For applications from electronics to tissue engineering, researchers have been striving to devise materials that distort into complex shapes in response to heat, light, or other stimuli. Sometimes the goal is to create a device that undergoes a reversible mechanical change; other times it’s merely to manufacture three-dimensional shapes that are difficult or impossible to make in any other way.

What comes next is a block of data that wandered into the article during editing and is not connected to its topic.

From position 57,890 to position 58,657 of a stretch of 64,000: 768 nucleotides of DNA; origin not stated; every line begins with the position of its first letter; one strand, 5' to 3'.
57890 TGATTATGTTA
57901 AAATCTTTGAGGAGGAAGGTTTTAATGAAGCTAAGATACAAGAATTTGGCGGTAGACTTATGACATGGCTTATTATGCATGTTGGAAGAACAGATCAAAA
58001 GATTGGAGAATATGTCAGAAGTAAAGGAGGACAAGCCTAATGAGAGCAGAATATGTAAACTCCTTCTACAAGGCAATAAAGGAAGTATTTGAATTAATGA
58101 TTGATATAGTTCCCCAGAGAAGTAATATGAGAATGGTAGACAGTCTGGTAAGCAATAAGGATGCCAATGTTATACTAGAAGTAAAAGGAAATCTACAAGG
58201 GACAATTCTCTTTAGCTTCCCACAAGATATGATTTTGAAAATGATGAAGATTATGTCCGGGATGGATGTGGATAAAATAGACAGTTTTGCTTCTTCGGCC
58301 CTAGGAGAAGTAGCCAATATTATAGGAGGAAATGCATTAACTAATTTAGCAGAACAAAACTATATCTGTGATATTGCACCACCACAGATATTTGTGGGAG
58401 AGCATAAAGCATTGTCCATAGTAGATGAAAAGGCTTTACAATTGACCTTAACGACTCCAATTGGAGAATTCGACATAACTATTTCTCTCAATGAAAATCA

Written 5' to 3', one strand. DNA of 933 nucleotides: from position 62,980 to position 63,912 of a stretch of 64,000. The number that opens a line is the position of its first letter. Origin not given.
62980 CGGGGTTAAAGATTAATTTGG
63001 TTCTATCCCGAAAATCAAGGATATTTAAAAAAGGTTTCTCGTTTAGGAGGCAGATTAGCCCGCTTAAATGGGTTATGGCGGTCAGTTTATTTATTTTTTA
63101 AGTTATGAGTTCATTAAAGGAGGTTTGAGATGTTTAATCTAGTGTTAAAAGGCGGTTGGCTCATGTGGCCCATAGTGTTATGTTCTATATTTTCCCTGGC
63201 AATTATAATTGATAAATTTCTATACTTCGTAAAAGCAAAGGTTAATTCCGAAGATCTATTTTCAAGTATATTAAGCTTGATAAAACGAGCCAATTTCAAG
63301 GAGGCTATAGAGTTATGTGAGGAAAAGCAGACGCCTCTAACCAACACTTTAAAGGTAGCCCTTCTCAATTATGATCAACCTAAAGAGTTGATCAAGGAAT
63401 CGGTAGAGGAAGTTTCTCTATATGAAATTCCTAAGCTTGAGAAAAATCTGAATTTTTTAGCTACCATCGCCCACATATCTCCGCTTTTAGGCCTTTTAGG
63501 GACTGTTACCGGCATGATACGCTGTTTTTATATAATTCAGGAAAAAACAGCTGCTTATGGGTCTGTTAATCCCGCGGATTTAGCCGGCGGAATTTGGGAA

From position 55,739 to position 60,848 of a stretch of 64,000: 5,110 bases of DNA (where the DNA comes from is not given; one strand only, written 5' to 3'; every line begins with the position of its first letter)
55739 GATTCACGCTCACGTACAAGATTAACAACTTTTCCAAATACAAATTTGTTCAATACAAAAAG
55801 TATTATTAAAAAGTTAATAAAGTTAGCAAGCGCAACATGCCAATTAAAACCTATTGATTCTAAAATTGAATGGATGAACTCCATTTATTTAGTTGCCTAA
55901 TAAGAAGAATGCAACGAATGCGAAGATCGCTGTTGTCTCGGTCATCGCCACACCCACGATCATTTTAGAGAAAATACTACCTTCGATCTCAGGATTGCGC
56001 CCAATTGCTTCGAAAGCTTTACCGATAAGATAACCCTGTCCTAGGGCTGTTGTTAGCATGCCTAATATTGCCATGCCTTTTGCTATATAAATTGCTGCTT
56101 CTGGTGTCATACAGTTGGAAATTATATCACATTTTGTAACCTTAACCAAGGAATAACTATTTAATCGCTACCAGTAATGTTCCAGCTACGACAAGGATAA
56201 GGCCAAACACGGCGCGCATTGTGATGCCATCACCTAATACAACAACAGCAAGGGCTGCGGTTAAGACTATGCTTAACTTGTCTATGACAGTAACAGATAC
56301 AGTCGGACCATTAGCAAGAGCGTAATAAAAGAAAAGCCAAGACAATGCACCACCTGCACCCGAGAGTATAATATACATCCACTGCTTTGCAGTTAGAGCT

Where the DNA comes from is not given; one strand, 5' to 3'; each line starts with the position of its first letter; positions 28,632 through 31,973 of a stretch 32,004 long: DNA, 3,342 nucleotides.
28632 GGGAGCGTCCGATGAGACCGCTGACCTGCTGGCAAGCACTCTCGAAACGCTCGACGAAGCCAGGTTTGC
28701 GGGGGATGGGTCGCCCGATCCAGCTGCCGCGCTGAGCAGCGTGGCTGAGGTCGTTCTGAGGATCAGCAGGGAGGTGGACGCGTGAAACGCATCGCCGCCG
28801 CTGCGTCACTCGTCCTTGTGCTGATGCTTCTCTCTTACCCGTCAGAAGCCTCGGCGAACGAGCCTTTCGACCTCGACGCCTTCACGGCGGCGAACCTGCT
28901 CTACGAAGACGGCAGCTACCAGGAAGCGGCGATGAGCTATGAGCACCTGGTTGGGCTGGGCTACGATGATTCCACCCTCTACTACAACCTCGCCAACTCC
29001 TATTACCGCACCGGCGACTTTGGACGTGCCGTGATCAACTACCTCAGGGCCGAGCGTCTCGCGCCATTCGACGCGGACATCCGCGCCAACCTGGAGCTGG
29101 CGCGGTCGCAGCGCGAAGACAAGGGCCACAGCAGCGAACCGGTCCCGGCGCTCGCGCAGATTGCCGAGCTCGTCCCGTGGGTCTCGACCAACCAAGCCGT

One promising approach involves embedding a liquid crystal in an elastic matrix. By driving the transition from the nematic phase—in which the liquid-crystal molecules are aligned—to the disordered phase, one can force the material to change shape. The shape change is governed by the director field—the initially spatially inhomogeneous orientation of the molecules—which can be difficult to precisely control. So far, researchers have successfully prepared the director fields to make arrays of cones and other simple geometries, and they’re working to expand the range of shapes they can create. (See...

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